Presentation on theme: "Law in Society The Courtroom. Bell Ringer: Would you like to have a job in the law field? Why or why not."— Presentation transcript:
Law in Society The Courtroom
Bell Ringer: Would you like to have a job in the law field? Why or why not.
Rules and Laws Rules and laws are formally recognized customs and practice binding upon a group of people. These rules and laws are established to control the way the groups of people act. Exist everywhere! The world without rules and laws would be a confusing place. People would act as they pleased, only looking out for themselves. Crime and violence as we know it would be common because no rules or laws would exist making those actions crimes. We have trials in order to allow the people, represented by an attorney, and the person accused of breaking the law, the defendant, to present evidence to a judge or jury.
Rules and Laws A jury is a group of individuals form the community in which we live who are asked to listen to a trial and decide whether a defendant is guilty or innocent of breaking the law. A jury decides a case based on the evidence presented and the rules and laws involved in the case. As you observe a trial in progress, you will see the following people: Judge Plaintiff Plaintiff’s attorney Defendant Defendant’s attorney Court reporter Court clerk Deputy sheriff Witnesses Jurors, if the trials is jury trial
Who’s Who in the Courtroom Judge A public officer appointed to preside over the court and administer the law. In a jury trial, it is the judge’s responsibility to instruct the jury about the laws that apply to the case. Court Clerk A court officer who files pleadings, motions, judgments, and keeps records of evidence and court proceedings. Bailiff A court officer who maintains order in the courtroom and has custody of the jury and the prisoners. The bailiff announces the opening and closing of court, calls witnesses, and maintains security for the judge and court staff. The bailiff also is in charge of the jury and sees that there are no interferences with their deliberations. Court Reporter A person who documents all testimony during court proceedings, or at trial related proceedings such as pre-motions and depositions.
Who’s Who in the Courtroom Plaintiff A person or party who brings a legal action, or files a complaint, for the purpose of obtaining a legal remedy. In a criminal case, the plaintiff is the government. Defendant A person or party being sued or accused of a crime. The defendant is presumed to be innocent unless the evidence proves that she or he is guilty. Plaintiff’s Attorney An attorney who represents the party who complains or brings suit in a legal action. In a criminal case, the plaintiff’s attorney is the government prosecutor. Defense Attorney An attorney who represents and acts in the defendant’s best legal interest. In criminal cases, persons or parties may have the right to a public defender.
Who’s Who in the Courtroom Witness A person who takes an oath to tell the truth, and then answers questions about the case. Witnesses might be asked about what they saw, heard, or know. They might also be asked to identify pictures, documents, or other exhibits entered in the trial. Jury A group of citizens who are at least eighteen years of age and represent a cross section of the community. It is the jury’s responsibility to listen and carefully consider the evidence, follow the judge’s instructions about the laws that apply to the case, and render a fair and impartial decision based on the facts of the case. Observers Most trials are open to observers. Generally the people that attend a trial have an interest in the case... either in the people involved or if they care about the issues raised. Courtroom decorum is important for those watching. They can be asked to leave if they are not respectful of the court.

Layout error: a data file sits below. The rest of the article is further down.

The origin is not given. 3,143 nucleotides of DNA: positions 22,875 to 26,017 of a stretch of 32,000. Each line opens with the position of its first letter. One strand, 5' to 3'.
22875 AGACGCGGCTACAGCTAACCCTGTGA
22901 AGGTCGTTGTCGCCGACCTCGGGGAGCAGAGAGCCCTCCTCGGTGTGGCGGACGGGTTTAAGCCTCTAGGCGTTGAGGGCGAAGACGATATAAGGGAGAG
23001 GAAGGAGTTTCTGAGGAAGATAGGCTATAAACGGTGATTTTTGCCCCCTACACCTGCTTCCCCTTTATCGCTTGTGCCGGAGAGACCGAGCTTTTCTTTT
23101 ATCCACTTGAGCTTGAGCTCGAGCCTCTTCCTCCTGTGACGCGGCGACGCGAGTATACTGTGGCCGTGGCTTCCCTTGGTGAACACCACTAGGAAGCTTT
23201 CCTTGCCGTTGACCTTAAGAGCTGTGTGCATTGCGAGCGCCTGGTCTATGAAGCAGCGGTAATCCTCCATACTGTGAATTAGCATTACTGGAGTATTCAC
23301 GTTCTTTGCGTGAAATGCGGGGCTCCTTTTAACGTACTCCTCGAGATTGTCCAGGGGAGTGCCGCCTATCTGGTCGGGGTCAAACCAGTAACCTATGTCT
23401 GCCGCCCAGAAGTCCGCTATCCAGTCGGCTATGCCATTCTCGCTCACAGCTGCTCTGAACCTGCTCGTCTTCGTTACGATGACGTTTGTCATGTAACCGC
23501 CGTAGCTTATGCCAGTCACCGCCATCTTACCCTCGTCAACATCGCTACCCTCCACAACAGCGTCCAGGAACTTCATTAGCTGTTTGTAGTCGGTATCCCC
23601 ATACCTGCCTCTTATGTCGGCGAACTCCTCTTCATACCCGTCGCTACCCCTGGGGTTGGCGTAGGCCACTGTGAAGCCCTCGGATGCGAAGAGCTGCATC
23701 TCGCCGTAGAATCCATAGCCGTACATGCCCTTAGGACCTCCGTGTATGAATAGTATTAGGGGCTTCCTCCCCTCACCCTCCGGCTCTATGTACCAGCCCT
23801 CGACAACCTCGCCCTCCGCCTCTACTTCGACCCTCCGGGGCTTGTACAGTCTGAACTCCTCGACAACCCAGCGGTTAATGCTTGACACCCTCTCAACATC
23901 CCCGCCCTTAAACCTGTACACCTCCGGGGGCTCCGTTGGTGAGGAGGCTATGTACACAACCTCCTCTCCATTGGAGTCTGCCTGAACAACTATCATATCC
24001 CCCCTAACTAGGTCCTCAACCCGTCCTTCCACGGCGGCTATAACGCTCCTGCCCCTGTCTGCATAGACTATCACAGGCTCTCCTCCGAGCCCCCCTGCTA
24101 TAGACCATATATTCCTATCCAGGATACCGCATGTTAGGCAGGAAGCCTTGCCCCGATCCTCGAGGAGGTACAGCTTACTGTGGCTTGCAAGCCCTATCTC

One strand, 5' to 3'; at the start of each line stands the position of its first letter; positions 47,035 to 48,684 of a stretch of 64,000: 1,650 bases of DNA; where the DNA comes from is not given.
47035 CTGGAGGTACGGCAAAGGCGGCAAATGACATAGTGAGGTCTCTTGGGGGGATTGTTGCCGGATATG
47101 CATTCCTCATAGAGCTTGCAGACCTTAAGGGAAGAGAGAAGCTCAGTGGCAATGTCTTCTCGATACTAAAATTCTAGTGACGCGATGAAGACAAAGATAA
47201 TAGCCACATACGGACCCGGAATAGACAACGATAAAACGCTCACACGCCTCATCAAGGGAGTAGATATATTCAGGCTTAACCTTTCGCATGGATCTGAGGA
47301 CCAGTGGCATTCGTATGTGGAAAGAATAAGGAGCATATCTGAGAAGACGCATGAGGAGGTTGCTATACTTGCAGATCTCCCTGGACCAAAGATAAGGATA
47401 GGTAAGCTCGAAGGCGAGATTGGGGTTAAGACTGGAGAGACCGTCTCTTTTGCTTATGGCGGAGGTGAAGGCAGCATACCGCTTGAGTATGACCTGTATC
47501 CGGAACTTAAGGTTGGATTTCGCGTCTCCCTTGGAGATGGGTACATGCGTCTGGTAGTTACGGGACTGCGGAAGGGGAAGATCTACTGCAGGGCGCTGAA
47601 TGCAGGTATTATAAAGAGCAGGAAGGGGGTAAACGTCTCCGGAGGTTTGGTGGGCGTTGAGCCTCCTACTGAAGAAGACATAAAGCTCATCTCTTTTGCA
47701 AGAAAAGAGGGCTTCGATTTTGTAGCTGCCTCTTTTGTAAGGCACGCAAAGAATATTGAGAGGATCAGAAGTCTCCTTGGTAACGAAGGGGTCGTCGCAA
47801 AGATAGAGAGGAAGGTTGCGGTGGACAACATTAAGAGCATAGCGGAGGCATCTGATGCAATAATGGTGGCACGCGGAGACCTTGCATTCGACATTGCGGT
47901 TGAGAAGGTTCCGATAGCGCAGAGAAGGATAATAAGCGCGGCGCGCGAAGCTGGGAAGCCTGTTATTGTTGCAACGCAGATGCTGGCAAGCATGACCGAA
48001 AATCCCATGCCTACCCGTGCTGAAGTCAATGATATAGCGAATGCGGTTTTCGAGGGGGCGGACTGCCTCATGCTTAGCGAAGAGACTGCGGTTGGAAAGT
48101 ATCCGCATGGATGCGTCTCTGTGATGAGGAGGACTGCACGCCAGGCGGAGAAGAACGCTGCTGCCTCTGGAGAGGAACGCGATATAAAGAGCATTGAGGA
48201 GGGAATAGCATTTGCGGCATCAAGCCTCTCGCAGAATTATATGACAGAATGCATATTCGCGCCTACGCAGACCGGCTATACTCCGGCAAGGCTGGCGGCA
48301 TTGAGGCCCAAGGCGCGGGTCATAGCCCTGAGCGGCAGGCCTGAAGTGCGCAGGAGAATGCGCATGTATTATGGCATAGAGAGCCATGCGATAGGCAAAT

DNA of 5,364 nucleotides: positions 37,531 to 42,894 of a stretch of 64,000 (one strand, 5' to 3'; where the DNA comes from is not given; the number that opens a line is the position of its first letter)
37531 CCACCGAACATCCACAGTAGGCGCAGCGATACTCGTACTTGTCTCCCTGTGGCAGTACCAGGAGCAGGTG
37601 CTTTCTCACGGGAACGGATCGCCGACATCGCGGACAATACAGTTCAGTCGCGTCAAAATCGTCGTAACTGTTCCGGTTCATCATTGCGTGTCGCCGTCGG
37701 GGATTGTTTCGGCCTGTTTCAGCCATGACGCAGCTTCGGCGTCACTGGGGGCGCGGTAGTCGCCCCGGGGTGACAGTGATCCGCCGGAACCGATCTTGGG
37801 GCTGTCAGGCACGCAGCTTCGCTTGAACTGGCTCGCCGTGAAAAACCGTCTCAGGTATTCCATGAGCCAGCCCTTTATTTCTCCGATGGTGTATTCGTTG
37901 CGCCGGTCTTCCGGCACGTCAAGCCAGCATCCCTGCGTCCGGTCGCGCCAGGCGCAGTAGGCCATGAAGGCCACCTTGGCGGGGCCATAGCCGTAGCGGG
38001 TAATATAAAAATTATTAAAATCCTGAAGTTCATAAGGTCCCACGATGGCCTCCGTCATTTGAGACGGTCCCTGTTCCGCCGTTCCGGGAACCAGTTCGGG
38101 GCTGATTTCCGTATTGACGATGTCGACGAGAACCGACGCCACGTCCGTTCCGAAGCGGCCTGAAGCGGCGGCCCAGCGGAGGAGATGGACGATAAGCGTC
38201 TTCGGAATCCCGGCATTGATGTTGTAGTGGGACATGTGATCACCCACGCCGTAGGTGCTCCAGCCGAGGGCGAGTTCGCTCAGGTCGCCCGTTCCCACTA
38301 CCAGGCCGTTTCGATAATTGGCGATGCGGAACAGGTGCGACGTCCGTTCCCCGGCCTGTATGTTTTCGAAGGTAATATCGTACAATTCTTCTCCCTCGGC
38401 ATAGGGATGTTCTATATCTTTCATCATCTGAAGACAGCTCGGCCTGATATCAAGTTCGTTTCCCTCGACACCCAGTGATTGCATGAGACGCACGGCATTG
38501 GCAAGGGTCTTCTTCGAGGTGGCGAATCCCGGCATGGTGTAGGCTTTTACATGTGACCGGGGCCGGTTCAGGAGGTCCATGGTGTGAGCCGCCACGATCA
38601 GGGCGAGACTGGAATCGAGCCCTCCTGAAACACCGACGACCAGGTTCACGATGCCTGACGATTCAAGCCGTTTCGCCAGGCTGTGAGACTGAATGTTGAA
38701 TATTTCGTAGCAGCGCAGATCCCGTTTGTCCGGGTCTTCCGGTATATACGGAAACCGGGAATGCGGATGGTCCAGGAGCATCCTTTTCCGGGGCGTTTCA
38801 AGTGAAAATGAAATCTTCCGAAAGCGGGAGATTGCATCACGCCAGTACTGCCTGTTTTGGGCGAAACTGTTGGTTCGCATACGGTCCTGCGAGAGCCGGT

Courtroom Vocabulary Relevance Evidence must be relevant. It must have something to do with proving the case. Hearsay Not usually allowed as evidence. It is something a witness may have heard about, but did not hear or see firsthand. Opinion Generally not allowed as evidence. Witnesses are to stick to the facts. Unless witnesses qualify as experts, their opinions, or what they think about those facts, are not acceptable as evidence. Speculation, Conclusions Speculation, or someone’s idea about what might have happened, is not allowed. A witness cannot jump to conclusions that are not based on what the witness experienced.
Courtroom Vocabulary Affidavit A written statement of facts confirmed by the oath of the party making it, before a notary or officer having authority to administer oaths. Brief A written statement submitted by the lawyer for each side in a case that explains to the judges why they should decide the case or a particular part of a case in favor of that lawyer's client. Case law The law as laid down in cases that have been decided in the decisions of the courts. Counsel Legal advice; a term used to refer to lawyers in a case
Courtroom Vocabulary Deposition An oral statement made before an officer authorized by law to administer oaths. Such statements are often taken to examine potential witnesses, to obtain discovery, or to be used later in trial. Docket A log containing brief entries of court proceedings. Pro se A Latin term meaning "on one's own behalf"; in courts, it refers to persons who present their own cases without lawyers. Voir dire The process by which judges and lawyers select a petit jury from among those eligible to serve, by questioning them to determine knowledge of the facts of the case and a willingness to decide the case only on the evidence presented in court. "Voir dire" is a phrase meaning "to speak the truth."